“I understand,” said Richkins, “That is the place I arrived as well.”
“Can you save me from this?” I asked hesitantly.
“Yes,” he said, “just confess with your tongue that God doesn’t exist and believe it with your heart, and you will be free from our judgment that is to come.”
I left after confessing that that god did not exist. I was now enlightened and so much more confident in Abba, Father, Alpha and Omega, His son Jesus who loves us(John 3:16), cares for us (Ephesians 1), gave us everything, and can’t wait to see us again, and the Holy Spirit who empowers us (Acts 1:8). I left reminded that God is not limited to our understanding, but what He reveals to us is Love(1 John 1:5). Agape, unconditional, unending love for each of us individually(1 John 4:7-12). I don’t know what god Richkins believes in, but that sounds like a very poor god indeed, so I was happy to leave that behind. My prayer now is that Richkins will see that God is beyond the misinterpretations, beyond the uninformed theories, and beyond our worldly descriptions. And for myself, that I would stand strong, deeply rooted in Truth, and not wash to and fro like a wave in the wind.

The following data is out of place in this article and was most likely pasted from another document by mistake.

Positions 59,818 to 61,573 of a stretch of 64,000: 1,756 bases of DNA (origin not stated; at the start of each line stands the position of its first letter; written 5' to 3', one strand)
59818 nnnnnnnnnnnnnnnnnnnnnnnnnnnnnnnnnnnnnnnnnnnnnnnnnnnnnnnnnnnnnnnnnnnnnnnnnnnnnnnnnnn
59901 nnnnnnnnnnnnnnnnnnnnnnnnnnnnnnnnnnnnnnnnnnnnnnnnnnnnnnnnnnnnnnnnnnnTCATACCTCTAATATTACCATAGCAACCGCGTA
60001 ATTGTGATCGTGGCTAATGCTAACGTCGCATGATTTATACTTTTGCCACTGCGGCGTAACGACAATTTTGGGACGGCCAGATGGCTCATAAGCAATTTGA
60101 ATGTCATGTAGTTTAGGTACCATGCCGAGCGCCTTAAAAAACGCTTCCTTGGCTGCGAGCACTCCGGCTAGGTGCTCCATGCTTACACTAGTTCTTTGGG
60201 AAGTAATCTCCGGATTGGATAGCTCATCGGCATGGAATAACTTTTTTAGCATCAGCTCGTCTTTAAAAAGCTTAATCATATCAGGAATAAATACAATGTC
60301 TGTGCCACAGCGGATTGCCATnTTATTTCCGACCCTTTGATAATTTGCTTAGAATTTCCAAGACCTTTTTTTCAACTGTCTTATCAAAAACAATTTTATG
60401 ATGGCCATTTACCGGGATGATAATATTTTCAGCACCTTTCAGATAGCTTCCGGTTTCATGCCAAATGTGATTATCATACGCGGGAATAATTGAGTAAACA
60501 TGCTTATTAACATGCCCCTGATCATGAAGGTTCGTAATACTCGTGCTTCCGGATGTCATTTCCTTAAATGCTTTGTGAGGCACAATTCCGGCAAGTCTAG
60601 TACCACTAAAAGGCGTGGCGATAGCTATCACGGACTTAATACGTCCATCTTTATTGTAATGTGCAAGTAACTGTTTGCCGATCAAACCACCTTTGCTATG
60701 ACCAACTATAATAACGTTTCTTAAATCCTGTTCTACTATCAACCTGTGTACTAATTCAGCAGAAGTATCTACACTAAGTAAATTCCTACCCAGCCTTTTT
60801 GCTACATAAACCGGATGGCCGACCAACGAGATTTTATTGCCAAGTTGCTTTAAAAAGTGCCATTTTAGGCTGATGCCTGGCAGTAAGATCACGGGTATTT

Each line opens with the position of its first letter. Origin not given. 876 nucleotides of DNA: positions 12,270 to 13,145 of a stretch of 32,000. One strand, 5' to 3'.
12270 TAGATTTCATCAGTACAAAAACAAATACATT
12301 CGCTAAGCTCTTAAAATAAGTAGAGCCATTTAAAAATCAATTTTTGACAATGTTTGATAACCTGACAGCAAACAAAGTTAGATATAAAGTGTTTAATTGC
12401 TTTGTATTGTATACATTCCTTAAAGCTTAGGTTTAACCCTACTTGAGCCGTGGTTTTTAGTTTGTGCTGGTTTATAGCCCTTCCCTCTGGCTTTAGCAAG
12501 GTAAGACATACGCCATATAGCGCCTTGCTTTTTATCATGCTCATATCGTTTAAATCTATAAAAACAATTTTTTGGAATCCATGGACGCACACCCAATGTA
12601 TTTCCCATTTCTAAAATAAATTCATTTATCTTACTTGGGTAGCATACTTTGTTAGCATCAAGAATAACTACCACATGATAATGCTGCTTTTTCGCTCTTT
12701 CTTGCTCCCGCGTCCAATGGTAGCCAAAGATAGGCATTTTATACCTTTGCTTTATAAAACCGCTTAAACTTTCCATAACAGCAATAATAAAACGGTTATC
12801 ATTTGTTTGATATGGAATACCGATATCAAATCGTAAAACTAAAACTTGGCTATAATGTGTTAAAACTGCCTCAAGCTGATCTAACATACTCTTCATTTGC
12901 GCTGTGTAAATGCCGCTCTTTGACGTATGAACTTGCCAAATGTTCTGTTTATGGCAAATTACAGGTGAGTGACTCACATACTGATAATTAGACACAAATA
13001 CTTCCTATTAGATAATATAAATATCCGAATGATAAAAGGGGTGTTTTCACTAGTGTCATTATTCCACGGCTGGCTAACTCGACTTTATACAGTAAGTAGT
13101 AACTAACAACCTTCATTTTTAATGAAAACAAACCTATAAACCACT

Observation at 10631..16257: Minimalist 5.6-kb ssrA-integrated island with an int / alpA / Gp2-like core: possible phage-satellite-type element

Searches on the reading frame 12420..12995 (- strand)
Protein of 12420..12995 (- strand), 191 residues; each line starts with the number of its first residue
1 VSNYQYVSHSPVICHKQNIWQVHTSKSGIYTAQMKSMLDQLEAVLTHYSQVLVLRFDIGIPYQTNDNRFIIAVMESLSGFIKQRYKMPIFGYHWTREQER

Comments? Questions? Discuss kindly below!
feel free to share if you agree!
note- not at all a representation of all atheists.